In such a cause we, first of all, call to our assis­tance as our allies the Catholics of England, whose faith and piety we know by experience. There can be no doubt that, weighing earnestly the value and effects of holy prayer, the virtue of which we have truly declared, they will strive by every means to suc­cour their fellow-countrymen and brethren by invoking in their behalf the Divine clemency. To pray for one’s self is a need, to pray for others is a counsel of brotherly love; and it is plain that it is not prayer dictated by necessity so much as that inspired by fraternal charity which will find most favour in the sight of God. The first Christians undoubtedly adopted this practice. Especially in all that pertains to the Rift of faith the early ages set us a striking example. Thus it was the custom to pray to God with ardour that relations, friends, rulers, and fellow-citizens might be blessed by a mind obedient to the Christian faith (S. Aug. de dona per­sev. xxiii. 63).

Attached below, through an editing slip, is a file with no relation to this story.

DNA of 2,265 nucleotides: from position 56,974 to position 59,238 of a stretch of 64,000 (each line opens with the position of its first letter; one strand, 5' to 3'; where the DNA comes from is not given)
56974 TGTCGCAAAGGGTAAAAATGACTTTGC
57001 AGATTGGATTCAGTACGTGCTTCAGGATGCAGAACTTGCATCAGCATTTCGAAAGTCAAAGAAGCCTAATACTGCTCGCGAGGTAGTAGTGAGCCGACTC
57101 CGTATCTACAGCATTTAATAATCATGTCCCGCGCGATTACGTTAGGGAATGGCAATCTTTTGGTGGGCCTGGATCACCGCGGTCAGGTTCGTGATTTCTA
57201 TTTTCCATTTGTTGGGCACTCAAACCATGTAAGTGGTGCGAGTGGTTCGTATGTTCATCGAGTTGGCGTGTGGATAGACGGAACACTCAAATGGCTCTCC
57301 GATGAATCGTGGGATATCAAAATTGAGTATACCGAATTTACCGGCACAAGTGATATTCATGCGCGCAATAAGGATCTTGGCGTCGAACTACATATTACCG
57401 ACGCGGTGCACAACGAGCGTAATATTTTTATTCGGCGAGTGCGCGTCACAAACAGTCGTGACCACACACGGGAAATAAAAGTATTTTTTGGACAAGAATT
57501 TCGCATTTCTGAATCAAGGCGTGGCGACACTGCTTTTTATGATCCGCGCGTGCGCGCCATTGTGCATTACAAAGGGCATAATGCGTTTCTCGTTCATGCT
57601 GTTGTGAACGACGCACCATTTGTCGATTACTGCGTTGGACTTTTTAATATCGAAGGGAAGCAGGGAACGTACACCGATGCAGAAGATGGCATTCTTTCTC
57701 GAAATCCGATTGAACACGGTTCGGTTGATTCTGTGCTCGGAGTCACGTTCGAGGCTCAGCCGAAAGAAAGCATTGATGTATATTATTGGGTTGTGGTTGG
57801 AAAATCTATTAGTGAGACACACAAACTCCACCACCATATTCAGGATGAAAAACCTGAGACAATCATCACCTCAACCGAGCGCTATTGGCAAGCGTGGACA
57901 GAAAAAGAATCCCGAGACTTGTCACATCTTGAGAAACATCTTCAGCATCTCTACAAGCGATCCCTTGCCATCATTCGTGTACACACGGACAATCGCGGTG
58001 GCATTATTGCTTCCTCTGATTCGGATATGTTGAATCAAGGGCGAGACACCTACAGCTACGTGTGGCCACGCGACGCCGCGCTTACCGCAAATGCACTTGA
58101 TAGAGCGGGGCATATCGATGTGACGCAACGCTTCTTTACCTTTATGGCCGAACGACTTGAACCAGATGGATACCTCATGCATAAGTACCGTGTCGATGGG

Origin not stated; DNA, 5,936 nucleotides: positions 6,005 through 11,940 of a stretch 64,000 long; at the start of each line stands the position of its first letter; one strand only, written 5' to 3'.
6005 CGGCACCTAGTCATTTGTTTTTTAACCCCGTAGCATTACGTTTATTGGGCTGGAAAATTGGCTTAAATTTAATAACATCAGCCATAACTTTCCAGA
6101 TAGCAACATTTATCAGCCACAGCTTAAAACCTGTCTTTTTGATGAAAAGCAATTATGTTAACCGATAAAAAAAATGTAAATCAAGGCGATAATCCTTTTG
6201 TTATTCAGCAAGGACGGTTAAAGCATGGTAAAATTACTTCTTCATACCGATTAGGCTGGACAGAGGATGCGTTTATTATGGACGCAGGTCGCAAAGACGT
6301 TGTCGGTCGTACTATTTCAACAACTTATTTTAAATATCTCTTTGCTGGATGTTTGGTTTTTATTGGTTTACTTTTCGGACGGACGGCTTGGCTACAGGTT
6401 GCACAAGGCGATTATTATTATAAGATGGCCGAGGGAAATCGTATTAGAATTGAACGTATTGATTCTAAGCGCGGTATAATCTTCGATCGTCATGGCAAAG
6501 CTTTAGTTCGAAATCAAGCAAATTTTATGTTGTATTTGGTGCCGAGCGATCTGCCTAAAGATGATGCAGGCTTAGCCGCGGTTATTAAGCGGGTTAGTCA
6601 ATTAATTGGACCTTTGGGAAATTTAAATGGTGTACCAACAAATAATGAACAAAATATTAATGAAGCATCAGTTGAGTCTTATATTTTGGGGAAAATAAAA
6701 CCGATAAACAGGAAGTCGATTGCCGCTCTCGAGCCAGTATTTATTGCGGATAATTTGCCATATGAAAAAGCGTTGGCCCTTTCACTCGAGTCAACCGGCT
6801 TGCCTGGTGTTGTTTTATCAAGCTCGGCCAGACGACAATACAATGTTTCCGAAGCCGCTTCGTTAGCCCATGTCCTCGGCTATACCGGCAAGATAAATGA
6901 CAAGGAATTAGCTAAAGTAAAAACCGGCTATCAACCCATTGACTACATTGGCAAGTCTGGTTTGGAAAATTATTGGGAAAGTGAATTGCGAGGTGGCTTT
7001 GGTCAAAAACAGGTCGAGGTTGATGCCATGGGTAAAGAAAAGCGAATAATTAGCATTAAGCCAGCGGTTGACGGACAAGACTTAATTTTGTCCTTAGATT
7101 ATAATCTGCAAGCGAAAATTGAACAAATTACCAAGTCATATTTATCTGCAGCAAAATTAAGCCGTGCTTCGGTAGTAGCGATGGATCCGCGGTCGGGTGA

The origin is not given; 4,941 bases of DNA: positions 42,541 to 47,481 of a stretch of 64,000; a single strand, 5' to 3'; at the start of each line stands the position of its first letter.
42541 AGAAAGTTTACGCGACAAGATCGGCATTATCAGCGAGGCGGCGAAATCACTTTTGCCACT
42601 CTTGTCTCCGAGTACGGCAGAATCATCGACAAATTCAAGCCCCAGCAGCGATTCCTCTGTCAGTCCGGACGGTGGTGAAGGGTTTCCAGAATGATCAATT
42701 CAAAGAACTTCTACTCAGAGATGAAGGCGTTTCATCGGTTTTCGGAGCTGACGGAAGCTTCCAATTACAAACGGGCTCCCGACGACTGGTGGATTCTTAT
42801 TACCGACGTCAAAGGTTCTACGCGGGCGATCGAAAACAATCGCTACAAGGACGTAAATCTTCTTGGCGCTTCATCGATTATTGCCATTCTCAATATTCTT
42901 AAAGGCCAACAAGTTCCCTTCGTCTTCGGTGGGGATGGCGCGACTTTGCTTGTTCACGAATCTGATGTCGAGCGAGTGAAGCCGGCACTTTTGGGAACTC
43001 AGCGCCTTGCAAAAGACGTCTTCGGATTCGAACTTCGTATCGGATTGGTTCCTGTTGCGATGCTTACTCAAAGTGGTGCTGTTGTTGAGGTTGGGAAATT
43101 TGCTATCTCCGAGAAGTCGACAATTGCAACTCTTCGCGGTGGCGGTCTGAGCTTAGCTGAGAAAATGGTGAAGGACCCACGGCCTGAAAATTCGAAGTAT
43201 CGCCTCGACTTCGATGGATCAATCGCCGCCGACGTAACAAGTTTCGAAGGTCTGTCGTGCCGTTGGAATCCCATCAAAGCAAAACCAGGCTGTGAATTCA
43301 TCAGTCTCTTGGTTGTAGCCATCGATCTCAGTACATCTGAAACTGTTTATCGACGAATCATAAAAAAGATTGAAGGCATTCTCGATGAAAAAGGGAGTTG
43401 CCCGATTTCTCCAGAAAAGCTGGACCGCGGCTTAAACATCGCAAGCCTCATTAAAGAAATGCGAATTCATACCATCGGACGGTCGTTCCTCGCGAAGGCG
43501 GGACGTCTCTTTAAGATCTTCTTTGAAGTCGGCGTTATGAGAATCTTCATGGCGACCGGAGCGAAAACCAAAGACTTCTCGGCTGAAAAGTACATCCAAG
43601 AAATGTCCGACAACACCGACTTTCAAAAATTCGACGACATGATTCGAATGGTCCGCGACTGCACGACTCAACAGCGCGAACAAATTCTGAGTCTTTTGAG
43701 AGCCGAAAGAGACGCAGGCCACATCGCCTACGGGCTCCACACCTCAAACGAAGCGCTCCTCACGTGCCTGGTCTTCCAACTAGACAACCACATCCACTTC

And in regard to this there is another matter which gives us anxiety. We have heard that in England there are some who, being Catholics in name, do not show themselves so in practice; and that in your great towns there are vast numbers of people who know not the elements of the Christian faith, who never pray to God, and live in ignorance of His justice and of His mercy. We must pray to God, and pray yet more earnestly in this sad condition of things, since He alone can effect a remedy. May He show the measures proper to be taken; may He sustain the courage and strength of those who labour at this arduous task: may He deign to send labourers into His harvest.